November 15, 2013—For Tom and Delphina Johnson, ministry is all about identity.
Both sensed the call to serve the Native American community more than 20 years ago. Tom, a high school teacher, ministers to young Navajos through education and by personal example. Delphina, a Navajo Christian, felt God drawing her back to serve her people after college. Today, Tom and Delphina work together in Many Farms, Arizona—the heart of the Navajo Nation. The ministry God has built through this couple touches countless lives in a culture that has often struggled to accept the Christian message.
“Many Native Americans have difficulty getting past the westernized Gospel,” Delphina says. “They think becoming a Christian means that they lose their culture, their family, and their identity as a Native person.”
Such feelings are rooted in centuries of deep tension, but the Johnsons see the Gospel as mediator, equalizer, and advocate for these often marginalized people.
“We share that God loves and created diversity,” Tom says. “Acts 17:26 says ‘From one ancestor he made all nations to inhabit the whole earth, and he allotted the times of their existence and the boundaries of the places where they would live’ (NRSV). We celebrate their identity as a Native person, affirming them that this has been ordained by their creator. This helps us to begin sharing about their spiritual connection to the creator through Jesus.”
And many do find that connection—to Christ, and to their roots.
“One of the greatest joys in this ministry is to see Native people come to a place of freedom,” Delphina says, “realizing that they can be fully Christian and still remain fully Native, loving who God created them to be.”
Every Nation, Every Tribe
One young man from the Quechan tribe outside Yuma, Arizona, found his identity in Christ at the University of Arizona after hearing Delphina give her testimony and Gospel presentation. Today, he is one of the first Native American EDGE Corps members The Navigators has ever had, serving at a college in California.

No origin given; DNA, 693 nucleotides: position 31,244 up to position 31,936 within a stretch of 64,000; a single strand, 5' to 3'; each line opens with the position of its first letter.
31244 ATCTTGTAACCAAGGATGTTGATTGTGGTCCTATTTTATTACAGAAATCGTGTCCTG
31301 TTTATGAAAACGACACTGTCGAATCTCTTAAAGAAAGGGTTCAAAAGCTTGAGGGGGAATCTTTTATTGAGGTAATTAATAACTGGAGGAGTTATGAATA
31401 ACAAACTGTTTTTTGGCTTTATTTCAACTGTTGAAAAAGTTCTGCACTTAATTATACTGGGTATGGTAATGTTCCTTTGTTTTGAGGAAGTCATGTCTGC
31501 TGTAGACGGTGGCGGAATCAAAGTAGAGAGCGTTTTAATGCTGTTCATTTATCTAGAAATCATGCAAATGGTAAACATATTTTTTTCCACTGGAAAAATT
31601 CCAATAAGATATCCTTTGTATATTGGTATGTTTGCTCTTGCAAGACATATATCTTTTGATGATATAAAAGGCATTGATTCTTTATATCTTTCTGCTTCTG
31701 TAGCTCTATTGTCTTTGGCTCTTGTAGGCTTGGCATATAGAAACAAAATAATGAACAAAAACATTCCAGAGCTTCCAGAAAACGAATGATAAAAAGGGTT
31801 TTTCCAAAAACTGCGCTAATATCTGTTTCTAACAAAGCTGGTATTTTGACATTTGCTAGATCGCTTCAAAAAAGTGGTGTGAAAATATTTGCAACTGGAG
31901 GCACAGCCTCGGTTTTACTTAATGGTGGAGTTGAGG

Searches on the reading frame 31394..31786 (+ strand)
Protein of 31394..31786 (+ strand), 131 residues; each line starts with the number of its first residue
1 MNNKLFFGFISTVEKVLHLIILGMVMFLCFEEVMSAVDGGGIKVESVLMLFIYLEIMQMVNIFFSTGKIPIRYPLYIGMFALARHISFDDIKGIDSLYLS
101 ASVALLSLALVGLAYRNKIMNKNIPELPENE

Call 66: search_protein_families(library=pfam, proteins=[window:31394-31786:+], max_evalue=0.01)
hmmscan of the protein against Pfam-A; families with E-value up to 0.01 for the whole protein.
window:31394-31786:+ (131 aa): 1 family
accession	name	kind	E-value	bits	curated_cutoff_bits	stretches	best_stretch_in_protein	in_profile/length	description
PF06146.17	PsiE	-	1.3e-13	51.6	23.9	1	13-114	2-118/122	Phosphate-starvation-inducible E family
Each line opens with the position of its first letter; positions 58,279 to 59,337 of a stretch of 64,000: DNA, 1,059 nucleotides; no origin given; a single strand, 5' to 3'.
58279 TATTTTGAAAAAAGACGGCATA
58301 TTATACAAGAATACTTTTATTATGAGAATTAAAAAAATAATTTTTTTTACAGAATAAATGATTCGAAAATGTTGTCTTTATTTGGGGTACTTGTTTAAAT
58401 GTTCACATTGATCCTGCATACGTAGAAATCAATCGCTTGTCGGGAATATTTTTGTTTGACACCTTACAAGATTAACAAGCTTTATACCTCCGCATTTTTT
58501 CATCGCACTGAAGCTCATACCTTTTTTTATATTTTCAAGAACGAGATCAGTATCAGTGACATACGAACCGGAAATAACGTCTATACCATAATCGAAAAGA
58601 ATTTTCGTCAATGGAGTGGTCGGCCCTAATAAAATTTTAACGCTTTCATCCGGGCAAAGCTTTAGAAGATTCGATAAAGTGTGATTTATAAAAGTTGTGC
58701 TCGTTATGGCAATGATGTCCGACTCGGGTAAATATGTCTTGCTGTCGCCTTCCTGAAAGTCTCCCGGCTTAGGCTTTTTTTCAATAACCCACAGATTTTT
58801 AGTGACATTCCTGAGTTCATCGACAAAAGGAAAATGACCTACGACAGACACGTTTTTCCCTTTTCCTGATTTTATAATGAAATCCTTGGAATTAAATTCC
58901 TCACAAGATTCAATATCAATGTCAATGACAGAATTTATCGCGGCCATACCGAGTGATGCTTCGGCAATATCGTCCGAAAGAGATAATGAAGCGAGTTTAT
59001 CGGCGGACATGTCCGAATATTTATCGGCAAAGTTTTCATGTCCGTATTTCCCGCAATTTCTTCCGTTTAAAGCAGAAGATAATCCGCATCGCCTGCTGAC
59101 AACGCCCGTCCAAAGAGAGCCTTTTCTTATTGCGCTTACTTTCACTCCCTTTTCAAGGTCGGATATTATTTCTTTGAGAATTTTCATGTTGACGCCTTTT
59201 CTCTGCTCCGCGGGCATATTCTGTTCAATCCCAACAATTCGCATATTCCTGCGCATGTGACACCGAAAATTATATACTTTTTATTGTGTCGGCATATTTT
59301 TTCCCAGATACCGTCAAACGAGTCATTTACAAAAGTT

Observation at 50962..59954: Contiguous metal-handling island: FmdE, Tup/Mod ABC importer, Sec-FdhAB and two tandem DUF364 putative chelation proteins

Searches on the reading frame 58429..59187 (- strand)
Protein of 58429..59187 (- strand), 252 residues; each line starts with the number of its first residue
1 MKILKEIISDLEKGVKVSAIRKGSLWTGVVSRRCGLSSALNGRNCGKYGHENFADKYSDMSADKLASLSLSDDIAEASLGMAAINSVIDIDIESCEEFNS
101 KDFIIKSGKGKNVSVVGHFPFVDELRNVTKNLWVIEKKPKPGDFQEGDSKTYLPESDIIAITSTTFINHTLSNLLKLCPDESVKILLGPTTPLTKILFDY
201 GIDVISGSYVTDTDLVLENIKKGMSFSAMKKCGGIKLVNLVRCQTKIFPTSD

The Johnsons’ ministry intern, a Navajo man in his 20s, is currently serving in college ministry in northern Arizona. He desires to return to the Navajo Nation to teach, and has shown significant spiritual potential.
The Johnsons also work with a Yankton Sioux man who is ministering to Native Americans within the biker culture of Albuquerque’s metro area. He embraces this new and unique work with his wife, who rides with him and helps him share the Gospel with a tough but broken crowd.
“It’s very difficult to get Native American men to step up to take positions of leadership,” Tom says. “But these men are doing it with authenticity and integrity, and really holding to the Navigator DNA. We’re pretty excited about that.”
Photo courtesy of Delphina Johnson
The Johnsons recently took this group of Native college students to a Navigator conference—stopping here so one student could see the ocean for the first time.
The Great Commission
As The Navigators endeavor to honor the rich ethnic heritage of our country—both through celebrating ethnic heritage months and through increased cultural literacy within our ethnic and urban ministries—staff like Tom and Delphina Johnson are already running with that vision.
“We are fulfilling the Great Commission of Matthew 28,” Delphina says. “Cultural diversity has a way of challenging the Christian conscience and bringing the Gospel to a place of purity and its rightful place of prominence.”
The Johnsons challenge Native believers to become Christ’s ambassadors, and to look for cross-cultural settings to become cross-missional. They minister and are ministered to, teaching others about Native culture.
“It’s tearing down cultural bias and stereotypes,” Tom says.
Diversity is most beautiful when seen through the eyes of heaven—where we will worship the Savior of the world, in every language, hand in hand.
According to the 2010 U.S. Census, 5.2 million people in the United States identified as American Indian and Alaska Native.
Though there have been other successful efforts to honor Native American heritage over the last century, it wasn’t until President George H. W. Bush approved a joint resolution designating November 1990 “National American Indian Heritage Month” that this diverse culture enjoyed a full month of dedicated national celebration. Similar proclamations, under various names (including “Native American Heritage Month”) have been issued each year since 1994. Read more information at the Native American Heritage Month website.